U.S. holds al-Qaida prisoners under tight security for transfer
Thursday, January 10, 2002
Associated Press WriterKANDAHAR, Afghanistan (AP) -- The first planeload of al-Qaida prisoners departed a Marine base at Kandahar's airport Thursday night, flown to a U.S. military detention camp in Cuba, a spokesman said.
Small arms fire erupted from the northern edge of the base as the plane took off, and the Marines responded with heavy fire, Marine Lt. James Jarvis said. A sustained firefight lasted at least a half-hour, witnesses said. Military helicopters were circling the area, looking for the source of the incoming fire, Jarvis said.
"We have encountered enemy fire and we are engaging them," Jarvis said. He said he knew of no reports of injuries or deaths at the base.
The military says it's taking no chances as its transfers al-Qaida and Taliban prisoners from this base to a new detention facility being built at Guantanamo Bay, Cuba. Heavy security is being impose to prevent a bloody uprising.
Prisoners were to be chained to their seats -- and possibly be sedated, forced to use portable urinals and be fed by their guards -- during the flights to Cuba, according to USA Today and television reports.
More than 300 prisoners are held at Kandahar. The first group headed for Cuba on Thursday reportedly included around 20 prisoners. The Pentagon has not said how many will be transfered.
In preparing security for the operation, the military has been examining earlier uprisings by Taliban and al-Qaida prisoners -- particularly one in November at a prison outside the northern Afghan city of Mazar-e-Sharif. That revolt took three days to suppress and left dozens dead -- including a CIA operative, Johnny "Mike" Spann.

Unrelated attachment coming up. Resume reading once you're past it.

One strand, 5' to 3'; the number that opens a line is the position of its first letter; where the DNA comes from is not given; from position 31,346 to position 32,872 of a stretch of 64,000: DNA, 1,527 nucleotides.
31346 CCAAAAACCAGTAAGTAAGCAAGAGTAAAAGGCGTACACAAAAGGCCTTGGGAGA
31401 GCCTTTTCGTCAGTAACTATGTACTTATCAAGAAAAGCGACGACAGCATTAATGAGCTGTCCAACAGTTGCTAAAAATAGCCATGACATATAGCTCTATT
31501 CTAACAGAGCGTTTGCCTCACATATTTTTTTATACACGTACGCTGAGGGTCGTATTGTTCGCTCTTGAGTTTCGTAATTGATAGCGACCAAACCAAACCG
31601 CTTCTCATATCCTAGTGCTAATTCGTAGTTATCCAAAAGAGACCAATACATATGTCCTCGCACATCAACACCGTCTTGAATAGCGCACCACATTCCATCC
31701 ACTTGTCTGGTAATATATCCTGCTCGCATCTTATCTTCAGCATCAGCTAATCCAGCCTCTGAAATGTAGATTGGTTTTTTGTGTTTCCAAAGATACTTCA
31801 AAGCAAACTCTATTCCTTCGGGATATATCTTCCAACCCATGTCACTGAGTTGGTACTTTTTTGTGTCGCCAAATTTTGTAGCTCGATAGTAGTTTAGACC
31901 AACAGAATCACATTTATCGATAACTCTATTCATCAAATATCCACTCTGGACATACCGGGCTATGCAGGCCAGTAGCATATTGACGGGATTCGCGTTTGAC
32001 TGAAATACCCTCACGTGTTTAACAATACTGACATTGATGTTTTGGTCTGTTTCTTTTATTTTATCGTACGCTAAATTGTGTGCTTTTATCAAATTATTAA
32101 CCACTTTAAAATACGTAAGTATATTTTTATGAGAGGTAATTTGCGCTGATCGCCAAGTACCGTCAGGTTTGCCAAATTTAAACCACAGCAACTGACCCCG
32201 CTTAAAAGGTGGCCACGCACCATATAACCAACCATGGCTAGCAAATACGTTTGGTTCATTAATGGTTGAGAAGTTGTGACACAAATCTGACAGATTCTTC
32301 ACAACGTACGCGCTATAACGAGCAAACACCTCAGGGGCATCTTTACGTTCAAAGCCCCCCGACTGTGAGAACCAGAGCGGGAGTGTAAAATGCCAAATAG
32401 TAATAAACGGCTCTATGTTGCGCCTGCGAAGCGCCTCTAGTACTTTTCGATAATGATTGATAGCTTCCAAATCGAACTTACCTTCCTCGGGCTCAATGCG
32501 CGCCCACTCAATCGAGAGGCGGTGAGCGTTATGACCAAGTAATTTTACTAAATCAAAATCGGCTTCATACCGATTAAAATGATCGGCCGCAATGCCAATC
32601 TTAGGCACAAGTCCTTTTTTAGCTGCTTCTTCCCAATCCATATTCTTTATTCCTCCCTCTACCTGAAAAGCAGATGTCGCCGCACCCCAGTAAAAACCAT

"We are determined to make sure we do not repeat the mistakes of Mazar-e-Sharif," said Jarvis, spokesman for the Marines at Kandahar airport. "There will be no breach of security."
In Washington, Defense Secretary Donald H. Rumsfeld said commanders at Guantanamo and those involved in the transport had "reviewed the uprising at Mazar-e-Sharif" and other prisoner revolts. The commanders could use "appropriate restraint" for the prisoners, he said.
"There are among these prisoners people perfectly willing to kill themselves and others," he told journalists. Rumsfeld would not confirm whether the transfer had begun, but said there was "an intention to begin taking some relatively some numbers" soon.
Meanwhile, Pakistani and U.S. recovery teams converged on the crash site of a Marine KC-130 refueling tanker that struck a mountain and exploded in flames Wednesday near Pakistan's remote Shamsi air base. Seven Marines were killed, the worst American casualty toll of the Afghan war.
The base -- in the southwestern province of Baluchistan, an area of vast deserts and rugged mountains -- has been used by the U.S. military as a forward staging point. U.S. officials said there was no indication it had been hit by hostile fire, but the cause was unknown.
Anti-Taliban Afghan forces have steadily been turning over captured al-Qaida members to the Marines, and more have come from Pakistani troops intercepting fugitives trying to flee across the border from the bombed-out mountain hide-outs at Tora Bora and Khost in eastern Afghanistan.
But U.S. officials on Thursday repeated their demands that the Afghan government hand over captured top Taliban and al-Qaida figures, after seven Taliban leaders -- including the ex-justice minister -- were set free after they surrendered in Kandahar.